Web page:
John Elkington, executive chair of Volans and the nearest sustainability has to a founding father, took Porter deftly to task for his lack of subtlety. Paul Polman, Unilever CEO and sustainability’s leading light ever since he told short-term speculators to sell their shares in his company, was also unconvinced.

Others decided that the difference between sustainability and shared value was simply semantics. We don’t agree.

"The idea of creating Shared Value has become a global movement," he noted. "If Africa is going to leapfrog to the 'good capitalism' [Shared Value], it's going to depend on the culture that is created in the business community here. It’s going to depend on the vision and the leadership … to spread this culture, so that when business thinks about how to succeed, they think about the kind of profit that enables everyone to succeed." - Mark Kramer, co-founder and MD of FSG

Business and Society Conference 2019
Charlotte Mokoena is the executive vice president for Human Resources and Corporate Affairs at Sasol. She was appointed to Sasol’s Group Executive Committee in 2017. Charlotte’s career spans various industries, including the global beverages business, information and communication technology, health, management consulting, education and agroprocessing – as well as the non-profit sector. Prior to joining Sasol, Charlotte was a human resources executive at Tongaat Hulett Limited. She also worked in several senior executive positions, primarily in human resources, at Telkom and at Coca-Cola Africa Group, as organisational capability manager. Charlotte holds a BA degree in Social Sciences, an Honours degree in Human Resources Development and a Postgraduate Diploma from Leicester University in the UK.

 

Business in Society Conference Co-winners of the Trialogue Strategic CSI Award 2018 Kirsten Mahood and Nicole Solomon | AECI Wise Wayz Water Care Sydwell Shikweni | Merchants SA’s Social Action-based Leadership Development

Inspired by the African term for the universal concept of ubuntu – a shared humanity – since 2004, the Clover Mama Afrika initiative has fostered a spirit of caring, protection of vulnerable groups and the development and transfer of income-generating skills in low-income communities across South Africa.

Old Mutual will include a new and integrated pan-African vision for the group’s social responsibility activities and policies across the continent in 2018. This new strategy will focus on:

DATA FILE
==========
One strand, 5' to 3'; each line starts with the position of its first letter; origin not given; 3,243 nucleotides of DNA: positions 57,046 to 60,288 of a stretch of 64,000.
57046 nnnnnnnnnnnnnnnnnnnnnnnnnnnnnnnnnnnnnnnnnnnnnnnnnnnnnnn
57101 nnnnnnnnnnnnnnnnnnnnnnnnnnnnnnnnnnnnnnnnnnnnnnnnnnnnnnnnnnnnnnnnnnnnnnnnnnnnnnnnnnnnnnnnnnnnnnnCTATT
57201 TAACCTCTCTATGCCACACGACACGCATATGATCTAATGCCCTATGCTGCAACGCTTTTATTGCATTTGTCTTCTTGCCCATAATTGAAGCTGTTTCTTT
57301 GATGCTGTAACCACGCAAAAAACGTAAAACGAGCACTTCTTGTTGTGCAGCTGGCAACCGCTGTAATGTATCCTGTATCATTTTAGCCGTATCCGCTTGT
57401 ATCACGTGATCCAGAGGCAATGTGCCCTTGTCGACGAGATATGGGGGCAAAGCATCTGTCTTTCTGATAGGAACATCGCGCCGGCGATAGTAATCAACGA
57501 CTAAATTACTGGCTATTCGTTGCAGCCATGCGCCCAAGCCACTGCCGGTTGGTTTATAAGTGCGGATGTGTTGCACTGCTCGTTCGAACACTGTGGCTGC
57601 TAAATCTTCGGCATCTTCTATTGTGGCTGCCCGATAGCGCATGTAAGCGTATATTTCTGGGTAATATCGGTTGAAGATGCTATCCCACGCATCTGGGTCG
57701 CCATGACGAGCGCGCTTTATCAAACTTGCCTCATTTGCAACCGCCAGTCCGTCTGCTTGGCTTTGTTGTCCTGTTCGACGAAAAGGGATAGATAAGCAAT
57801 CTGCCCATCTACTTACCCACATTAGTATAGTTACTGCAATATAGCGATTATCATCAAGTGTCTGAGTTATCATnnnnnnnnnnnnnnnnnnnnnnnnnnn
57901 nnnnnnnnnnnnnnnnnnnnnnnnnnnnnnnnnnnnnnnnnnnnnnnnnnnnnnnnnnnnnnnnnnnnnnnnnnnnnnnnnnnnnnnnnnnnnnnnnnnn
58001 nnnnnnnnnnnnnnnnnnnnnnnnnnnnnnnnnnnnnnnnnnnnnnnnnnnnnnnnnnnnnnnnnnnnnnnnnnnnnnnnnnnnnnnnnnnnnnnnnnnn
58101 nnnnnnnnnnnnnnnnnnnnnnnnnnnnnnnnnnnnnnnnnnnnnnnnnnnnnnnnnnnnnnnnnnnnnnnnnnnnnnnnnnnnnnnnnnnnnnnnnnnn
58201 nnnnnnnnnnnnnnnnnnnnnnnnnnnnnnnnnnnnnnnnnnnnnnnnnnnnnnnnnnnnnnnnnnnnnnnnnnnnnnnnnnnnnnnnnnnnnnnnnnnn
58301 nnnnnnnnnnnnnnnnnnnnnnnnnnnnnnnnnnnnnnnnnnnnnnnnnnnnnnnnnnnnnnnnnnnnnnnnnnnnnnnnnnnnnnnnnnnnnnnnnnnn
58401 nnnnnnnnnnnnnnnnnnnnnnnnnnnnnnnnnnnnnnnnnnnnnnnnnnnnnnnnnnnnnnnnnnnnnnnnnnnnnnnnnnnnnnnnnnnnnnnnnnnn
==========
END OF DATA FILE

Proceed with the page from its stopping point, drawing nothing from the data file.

• Being a responsible continental corporate citizen;
  • Consolidating strategic CSI interventions across Africa and
  • Building capacity and earning buy-in.

Business is driven by profit, but Shift Social Development CEO Tiekie Barnard believes in the importance of profit with purpose. In this Q&A, she explains the meaning of Shared Value and how companies can use this business strategy to find where the biggest growth opportunities lie.

It is now critical for any business to demonstrate that it has a purpose before and beyond profit, and that it seeks to improve the lives of its customers. Failure to have such a purpose, to be clear about it and to ensure it directs everything you do, will lose customers, employees and ultimately business value. This requires transparency and authentically communicating purpose to the consumer in a tangible, trustworthy way.

 

INNOVATIVE FINANCE FOR DEVELOPMENT IMPACT

Presented with Absa There are a variety models that can be used to fund multistakeholder approaches to address a range of socioeconomic challenges. Innovative finance sessions will focus on the impact opportunities from blended finance, understanding alternative credit models and managing risk, the range of innovative finance tools available, how innovative finance can improve organisational sustainability, and how corporates can contribute to strengthening social infrastructure.

INNOVATIVE FINANCE FOR DEVELOPMENT IMPACT

Presented with Absa There are a variety models that can be used to fund multistakeholder approaches to address a range of socioeconomic challenges. Innovative finance sessions will focus on the impact opportunities from blended finance, understanding alternative credit models and managing risk, the range of innovative finance tools available, how innovative finance can improve organisational sustainability, and how corporates can contribute to strengthening social infrastructure.